• Say your dog’s name, make eye contact and walk two steps forward. If your pup walks with you, reward him with a treat. If he doesn’t catch on, back up and repeat this step until he walks with you.
    • Repeat the two step movement several times until it becomes second nature for your pup to follow you.
    • Increase the heel movement to four and then six steps, rewarding your pup along the way.
    • If your dog becomes bored or lags behind, take a break. However, if he continues this behaviour say, “aah-ahh” and his name to gain his attention. Go back to the basic steps and then reward.
    • Practice heel as often as possible - twice a day is ideal.
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    Ensure that your dog is properly socialized. Do you know how your dog reacts when meeting other dogs? You don't want to find out for the first time when he decides to all out brawl with another dog while you're in your exercise gear and far from home. Be certain that he'll ignore other dogs or behave civilly around them when coming across them. Equally, how do you feel when you come across other dogs as you're out and about exercising? You need to feel assured that you can handle situations of possible confrontation with other dogs and handle your dog appropriately.
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    Assess your dog's fitness and health levels. Your dog's ability to participate in the same exercise as you will be dependent on his current fitness, as well as being in good health. If he isn't very fit, you'll need to tailor your exercise to help him reach better fitness. And if he has health problems, speak to your vet about the issues involved for your dog when exercising. In fact, it's strongly recommended that you have your dog fully examined by the veterinarian prior to starting any exercise regime.[2]
    • Before running with you, your dog should be able to walk 30 to 60 minutes without getting tired.[2] A dog not able to do this will require concentration on improving his base fitness first.
    • A fit dog should eventually be able to run about 5 kilometers (3.1 mi) with you, gradually building up to 10 kilometers (6.2 mi). Beyond this amount, talk to your vet.[2]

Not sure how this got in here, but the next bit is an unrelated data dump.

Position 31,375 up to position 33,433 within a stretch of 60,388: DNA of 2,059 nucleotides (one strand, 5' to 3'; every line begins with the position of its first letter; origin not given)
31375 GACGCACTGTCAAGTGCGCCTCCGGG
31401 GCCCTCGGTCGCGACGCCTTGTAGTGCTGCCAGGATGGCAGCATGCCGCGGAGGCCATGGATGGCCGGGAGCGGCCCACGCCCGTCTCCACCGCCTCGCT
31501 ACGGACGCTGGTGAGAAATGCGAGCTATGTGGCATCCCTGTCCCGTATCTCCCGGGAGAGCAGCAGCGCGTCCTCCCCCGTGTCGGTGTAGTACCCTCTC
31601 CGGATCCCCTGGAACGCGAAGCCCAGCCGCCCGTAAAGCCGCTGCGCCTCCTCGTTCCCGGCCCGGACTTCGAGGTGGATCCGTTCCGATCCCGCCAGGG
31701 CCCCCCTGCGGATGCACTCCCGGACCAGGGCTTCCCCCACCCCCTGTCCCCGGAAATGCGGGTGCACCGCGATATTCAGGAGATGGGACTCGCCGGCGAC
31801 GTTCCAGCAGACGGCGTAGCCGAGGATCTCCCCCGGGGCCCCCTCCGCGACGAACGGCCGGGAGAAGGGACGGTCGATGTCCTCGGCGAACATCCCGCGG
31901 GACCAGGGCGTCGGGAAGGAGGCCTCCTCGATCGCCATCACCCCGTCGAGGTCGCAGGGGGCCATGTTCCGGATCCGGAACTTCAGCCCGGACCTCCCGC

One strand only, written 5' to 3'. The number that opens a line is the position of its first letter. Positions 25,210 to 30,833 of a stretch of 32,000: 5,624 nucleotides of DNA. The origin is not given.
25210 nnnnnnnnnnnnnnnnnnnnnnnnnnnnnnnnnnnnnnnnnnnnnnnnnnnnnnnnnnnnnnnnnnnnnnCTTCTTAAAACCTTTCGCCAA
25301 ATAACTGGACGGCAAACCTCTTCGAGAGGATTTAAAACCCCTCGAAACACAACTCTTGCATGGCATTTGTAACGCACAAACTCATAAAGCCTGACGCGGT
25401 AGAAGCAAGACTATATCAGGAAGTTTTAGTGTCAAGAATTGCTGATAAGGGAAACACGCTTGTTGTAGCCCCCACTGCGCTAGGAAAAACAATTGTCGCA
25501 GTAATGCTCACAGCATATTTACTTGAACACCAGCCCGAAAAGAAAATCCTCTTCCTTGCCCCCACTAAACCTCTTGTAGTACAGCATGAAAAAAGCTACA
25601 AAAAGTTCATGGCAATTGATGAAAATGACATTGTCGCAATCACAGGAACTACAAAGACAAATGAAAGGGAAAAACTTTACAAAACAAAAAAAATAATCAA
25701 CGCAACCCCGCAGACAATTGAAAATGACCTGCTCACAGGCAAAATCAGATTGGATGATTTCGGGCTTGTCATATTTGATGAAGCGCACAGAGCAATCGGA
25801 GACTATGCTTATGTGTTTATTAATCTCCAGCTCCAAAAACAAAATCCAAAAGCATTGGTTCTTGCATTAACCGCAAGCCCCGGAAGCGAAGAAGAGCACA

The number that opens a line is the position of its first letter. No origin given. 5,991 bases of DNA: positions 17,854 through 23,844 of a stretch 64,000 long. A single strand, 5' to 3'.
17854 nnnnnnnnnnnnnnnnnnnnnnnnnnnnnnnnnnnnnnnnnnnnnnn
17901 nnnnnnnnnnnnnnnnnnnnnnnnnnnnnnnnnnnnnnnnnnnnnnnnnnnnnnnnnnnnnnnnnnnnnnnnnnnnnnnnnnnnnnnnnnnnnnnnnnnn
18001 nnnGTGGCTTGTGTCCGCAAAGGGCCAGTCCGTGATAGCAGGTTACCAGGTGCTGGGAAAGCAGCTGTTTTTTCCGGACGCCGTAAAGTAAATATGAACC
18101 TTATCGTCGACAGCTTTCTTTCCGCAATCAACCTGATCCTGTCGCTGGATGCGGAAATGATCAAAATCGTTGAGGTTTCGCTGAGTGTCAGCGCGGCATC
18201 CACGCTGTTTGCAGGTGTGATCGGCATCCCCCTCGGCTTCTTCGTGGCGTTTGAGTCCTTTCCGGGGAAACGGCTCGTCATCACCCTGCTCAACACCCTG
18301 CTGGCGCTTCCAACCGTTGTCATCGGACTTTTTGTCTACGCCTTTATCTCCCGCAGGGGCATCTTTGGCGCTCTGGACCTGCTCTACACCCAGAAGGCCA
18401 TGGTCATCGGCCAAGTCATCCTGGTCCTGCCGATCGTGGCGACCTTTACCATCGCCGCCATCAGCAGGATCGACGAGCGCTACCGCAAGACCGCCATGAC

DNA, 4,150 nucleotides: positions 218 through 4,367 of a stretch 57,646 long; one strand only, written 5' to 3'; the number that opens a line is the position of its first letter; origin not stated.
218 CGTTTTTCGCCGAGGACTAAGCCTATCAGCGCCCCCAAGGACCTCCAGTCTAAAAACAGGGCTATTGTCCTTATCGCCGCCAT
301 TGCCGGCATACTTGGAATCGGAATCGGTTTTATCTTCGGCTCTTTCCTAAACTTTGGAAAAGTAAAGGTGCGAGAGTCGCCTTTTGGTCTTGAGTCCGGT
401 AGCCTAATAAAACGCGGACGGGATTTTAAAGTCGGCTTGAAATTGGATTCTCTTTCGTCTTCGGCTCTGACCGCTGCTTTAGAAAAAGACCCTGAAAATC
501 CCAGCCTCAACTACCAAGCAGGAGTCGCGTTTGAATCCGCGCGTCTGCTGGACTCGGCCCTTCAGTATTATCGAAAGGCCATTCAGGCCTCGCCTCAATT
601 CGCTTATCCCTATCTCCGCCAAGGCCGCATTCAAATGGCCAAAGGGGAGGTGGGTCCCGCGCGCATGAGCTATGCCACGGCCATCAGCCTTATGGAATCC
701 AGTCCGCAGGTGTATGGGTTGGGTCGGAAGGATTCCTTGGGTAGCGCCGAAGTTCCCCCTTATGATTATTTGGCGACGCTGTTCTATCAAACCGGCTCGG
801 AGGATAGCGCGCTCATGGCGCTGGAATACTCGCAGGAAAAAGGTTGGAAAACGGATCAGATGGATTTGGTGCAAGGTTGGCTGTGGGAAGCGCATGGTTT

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    Choose the right time of day to exercise. Dogs pant to release heat. As such, restrict the time of exercise to the cooler parts of the day, either early mornings or evenings. This is also better for you because it keeps you out of the heat and UV rays of the sun at its hottest and prevents you from overheating too. For many people, scheduling exercise at these times fits well around work commitments too.
    • Always be prepared to watch for signs of overheating or even heat stroke in your dog. More information can be found here.
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    Allow your dog to warm up before you work out. Although some dog experts consider that your dog most likely won’t need a warm up, consider your individual dog’s personality and fitness level. If your pup is carrying a few extra pounds, has joint problems or is getting up there in years, it won't hurt to give him a quick warm up while you stretch. Here are some easy warm-up methods to try:
    • Play fetch for a few minutes. Allow your dog to get some of that high spirited pent-up surging energy out by throwing the ball or Frisbee a few times and allowing him to sprint after it. However, only do this for a few minutes so you don’t wear him out completely. Note that a good half hour game of Frisbee in the park can serve as a workout for both of you in its own right.
    • Try a slow, leisurely warm up pace. Work up to your power walk by initially starting out with a casual walk. This will also give you an opportunity to practice and reinforce the heel before you head out.